How conveyancers can meet home mover expectations in 2024

For the last few years, conveyancing has been tough, with pressure piling on from all corners. But while the average time from instruction to completion in 2023 was 64% longer than it was in 2007, rising from 75 days to 123 days, there is hope. With the 2023 slump showing the fewest completions in years, we have been able to get under the bonnet of what is slowing the market down. It is evidently not just a capacity issue, and we now have a clearer view of the path we, as an industry, should take to make a difference.

As part of our residential conveyancing market research report, we interviewed 500 people who bought or sold a property between 2021 and 2023. In those interviews, we sought to understand what consumers really think about moving home.

To add colour to the report and paint a truly holistic picture of residential conveyancing as we look to 2024, we wanted to dive into their thoughts and expectations. Across the industry, we can build services better tailored to an ever-changing consumer expectation– a timely discussion in National Conveyancing Week.

Read the full report Residential Conveyancing: What does the future hold for 2024?

Home movers want better communication

It is fair to say, communication is the home mover’s single biggest frustration. Our research showed 52% of people believed better communication between the triangle of estate agent, lender and conveyancer would have improved their experience. 35% want more communication from the conveyancer, and 35% want more communication from the estate agent. 28% wanted more communication from their lender.   This is as much a timeliness topic as it is about progress updates.

Says Rob Gurney, managing director at Ochresoft,

“For this to happen, everyone – conveyancers, estate agents and consumers – needs to pull together. The focus now should be on collaboration and relationship building. The Material Information requirements, confirmed at the end of 2023, will help considerably because much of the information estate agents need to gather is traditionally in the conveyancer’s realm, so they need to collaborate if they’re going to use the upfront material information agenda to make relevant and effective changes.”

Better technology

To aid communication, conveyancers and home movers agreed that improved or more efficient technology would have the biggest positive impact on both sides’ property transaction experience.  This is about changing our ways of working together, not the process itself. After all, society in general relies increasingly on technology for communication at home and work, so home movers have high expectations of the professions they interact with in their property transactions.

In conveyancing, we know there is a wholesale shift towards improved digitisation, but there is still some way to go. 74% of the conveyancers we spoke with believe the pace of cultural change has been too slow in adopting new technology – 38% of respondents, for example, still manually open files, and 39% use non-digital transaction forms, deeds and documents.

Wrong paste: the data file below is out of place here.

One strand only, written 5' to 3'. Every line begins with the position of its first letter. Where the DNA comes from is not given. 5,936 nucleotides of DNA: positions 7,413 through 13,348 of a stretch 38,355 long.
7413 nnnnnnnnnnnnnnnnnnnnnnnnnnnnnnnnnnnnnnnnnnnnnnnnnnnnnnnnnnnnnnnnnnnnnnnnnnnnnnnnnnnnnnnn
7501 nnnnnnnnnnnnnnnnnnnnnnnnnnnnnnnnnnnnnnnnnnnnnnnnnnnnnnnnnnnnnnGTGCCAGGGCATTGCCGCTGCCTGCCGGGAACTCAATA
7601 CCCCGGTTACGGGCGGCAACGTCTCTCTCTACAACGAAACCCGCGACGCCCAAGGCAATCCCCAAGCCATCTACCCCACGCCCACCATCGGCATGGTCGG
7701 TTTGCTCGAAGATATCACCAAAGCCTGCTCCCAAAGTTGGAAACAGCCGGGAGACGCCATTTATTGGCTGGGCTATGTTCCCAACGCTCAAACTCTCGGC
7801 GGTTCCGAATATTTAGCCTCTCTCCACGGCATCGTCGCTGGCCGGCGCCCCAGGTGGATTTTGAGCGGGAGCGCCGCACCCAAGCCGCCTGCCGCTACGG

“Refining our cross-industry workflows will put conveyancing, and the home movers market, in a better position to face the future,”

agrees Rob Gurney.

Home movers would like more transparency as their transaction progresses, ideally interacting with estate agents, lenders and conveyancers through online portals or mobile apps. Similarly, conveyancers would benefit considerably by handing time-consuming and repetitive tasks of conveyancing, like AML and source-of-funds checks, to automation and more streamlined digital workflow tools.

Faster transactions

An outcome of better communication and use of technology should be more certainty and faster transactions. Ask the average home mover about ideal offer-to-completion timelines and they converge to around eight weeks. The current average time is seventeen weeks, so there is work to do to meet home mover expectations. As 2023 showed us, slow transactions are not a capacity issue.

Our research shows the sticking point is chasing or being chased on incomplete information; conveyancers dedicate up to 39% of their workday on dealing with enquiries. Right now, this is a major pain point in property transactions.

Historically, information gathering only started at the point of offer, but, as Rob Gurney points out,

“the upfront information agenda has been building momentum over the last 12 months. As an industry, we need to instruct the seller’s lawyer at property listing rather than when the property sells, so the property is in a much better position to transact quickly when it has a buyer. With a complete contract pack ready for the buyer’s lawyer as soon as an offer is accepted, the enquiries process could all but disappear because the pack answers all the questions.”

At Ochresoft, we’re committed to changing the industry for the better and supporting our clients. There are lots of technology solutions on the market to help on the periphery of conveyancing, but our focus is helping lawyers with the bread and butter. We’re unpicking the industry to identify where we can speed up, streamline and deliver genuine efficiency, so everyone wins.

Download the full report.

Source: Landmark Information Group Market Research. September 2023.

 

This article was submitted to be published by Ochresoft as part of their advertising agreement with Today’s Conveyancer. The views expressed in this article are those of the submitter and not those of Today’s Conveyancer.

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